Iowa Pheasant: It Doesn’t Get Much Better

Sunday, November 02 2008 16:35   Kieser Outdoors
Rhythmic motion pulsated through stands of native prairie grass, molded from breezes perhaps touched by kindred spirits that once hunted the northwest Iowa plains. Native American tribes and settlers moving west searched these rolling hills for food. Competition was fierce.

A mature bald eagle circled high against blue matting, peering down at the line of hunters dressed in orange vests and hats. The great bird hunted the same prey-pheasants-and interference of his daily meal was not appreciated.

The eagle finally turned north for another field of harvested crops and prairie grass strips where a pheasant might soon leave cover for a quick bite of soybeans and instant death from above, another harsh example of nature's food chain.

Our hunting party, including several Nashville entertainers, entered the northwest Iowa native prairie grass strips of Loess Hills Preserve. Each strip was surrounded by picked soybeans fields, ideal spots for pheasants.

Musicians and singers who make their livings playing a variety of instruments and singing for thousands of screaming fans nightly from coast to coast jumped at the opportunity to hunt Iowa pheasants in lives where free time is precious. Some spend too few weeks at home and many months on the road while conquering their fans with meticulously produced live shows. They welcomed this break from busy schedules.

Country music artists Andy Griggs, Jason Brown, Jason Meadows, Joel Brentlinger and Daniel Lee Martin, followed by his wife Stephanie who shot video for their television show, "Back Stage and Back Roads with Daniel Lee Martin," plowed through thick grass in anticipation of shooting the day's first pheasant for bragging rights.

Joe Cain, manager of the Hole N' The Wall Lodge led the group. Mark Miller, Don Miller, Chad Winters and Curtis Goettsch, staff members of Sticks and Stones television and magazine, joined Ron Hanus of Pella, Iowa and Jim Jolliff, part owner of Whiskey Jim's, a big stopover for Nashville acts moving through Tahlequah, Oklahoma. Winters and Goettsch took turns filming for the Sticks and Stones television show.

The large group immediately split in half and waded through tall cover in opposite directions. I joined the group with Brown, Brentlinger and Martin who started down a long hill of native prairie grass. Each shotgun was correctly pointed up as they pushed through, trying to avoid stepping in badger holes, another fact of life on the plains. There was no doubt that these Southern boys had handled guns many times before.

Each hunter cautiously stepped like soldiers in a mine field. Pheasants explode out of cover and hunters must be ready, after walking through several miles of thick cover when minds are elsewhere. Some birds hold for pointing dogs, making it easier.

Suddenly, the sharp-eyed Brown pointed out a pheasant peeking at us from a distance of at least 30 yards and surrounded by prairie grass. We walked toward the crouching bird with three dogs that caught its scent and sprinted forward. We readied for the shot and watched the bird make a small leap and then serpentine under the prairie grass. That was it, the bird was gone.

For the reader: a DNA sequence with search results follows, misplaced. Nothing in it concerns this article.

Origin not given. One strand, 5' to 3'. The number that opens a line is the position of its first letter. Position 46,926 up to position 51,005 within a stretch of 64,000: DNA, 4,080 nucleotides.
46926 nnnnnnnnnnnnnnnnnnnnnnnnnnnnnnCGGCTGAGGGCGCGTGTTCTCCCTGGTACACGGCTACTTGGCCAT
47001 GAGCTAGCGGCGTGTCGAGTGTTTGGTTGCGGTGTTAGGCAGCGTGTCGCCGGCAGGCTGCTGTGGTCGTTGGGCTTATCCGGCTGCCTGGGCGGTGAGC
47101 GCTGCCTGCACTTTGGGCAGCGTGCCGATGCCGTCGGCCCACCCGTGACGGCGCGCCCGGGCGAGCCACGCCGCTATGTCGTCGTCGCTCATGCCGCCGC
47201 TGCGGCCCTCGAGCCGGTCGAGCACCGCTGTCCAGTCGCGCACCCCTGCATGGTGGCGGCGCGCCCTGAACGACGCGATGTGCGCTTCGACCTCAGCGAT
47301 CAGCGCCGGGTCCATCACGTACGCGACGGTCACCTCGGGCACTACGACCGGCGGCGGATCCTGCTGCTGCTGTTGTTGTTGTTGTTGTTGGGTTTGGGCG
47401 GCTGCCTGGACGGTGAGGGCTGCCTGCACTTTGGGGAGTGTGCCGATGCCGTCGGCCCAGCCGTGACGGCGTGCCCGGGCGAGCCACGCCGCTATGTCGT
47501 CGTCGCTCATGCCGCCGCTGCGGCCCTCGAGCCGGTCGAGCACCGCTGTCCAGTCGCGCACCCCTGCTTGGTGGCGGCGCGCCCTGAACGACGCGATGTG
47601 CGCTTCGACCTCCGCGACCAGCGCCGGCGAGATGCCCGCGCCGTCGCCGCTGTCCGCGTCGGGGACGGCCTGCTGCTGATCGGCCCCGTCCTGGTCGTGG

We stomped out the area behind well-trained dogs and finally gave up. The big cock pheasant survived another day after using techniques learned from dodging death from above and on the ground from coyote, fox and a variety of other critters.

A pheasant jumped up in front of the other group. We turned to watch Don Miller lead the bird and drop it with a well placed shot from his 20 gauge. I was sorry not to be close enough to hear him give grief to his son, Mark, who had yet to shoot his first bird that day. What father could resist the chance to rub it in on his son?

We walked up the hill and I started thinking about the talent in this group. Brentlinger had played his CD as we drove to the hunting area. A beautiful female voice softly presented his words that will soon be echoing on radios and in stores all over the world. Brown followed up with one of his hits and I sat in awe of writers and singers who could produce this type of musical poetry while thousands of others in Nashville were doing the same without success.

Daniel Lee Martin gave me one of his CD's and I had listened to a couple of cuts and marveled at the richness of his voice. During the hunt his wife, Kristina, filmed as he disappeared out of sight in the native prairie grass.

"Just looking for arrowheads," he joked after stepping in a badger hole and falling, a fate most of us eventually endured on this hunt. I was impressed how he controlled the muzzle of his shotgun during the fall, the mark of a very good hunter.

Few birds escaped the Nashville shooters that afternoon. No doubt several slipped away and others jumped in front of my shotgun, apparently a very safe place to be. I even waited for one to gain distance before missing it. I grumbled an expletive louder than intended and turned to find a television camera in my face.

"Oops, sorry," I muttered as the cameraman politely tried not to laugh.

Next Time: Not Your Ordinary Hunting Camp

For more information, contact:

The Hole N' The Wall Lodge (712) 568-1010 or (712) 539-2500 or visit their web site at

Loess Hills Preserve (712) 239-3502 or visit their web site at
Merrill Iowa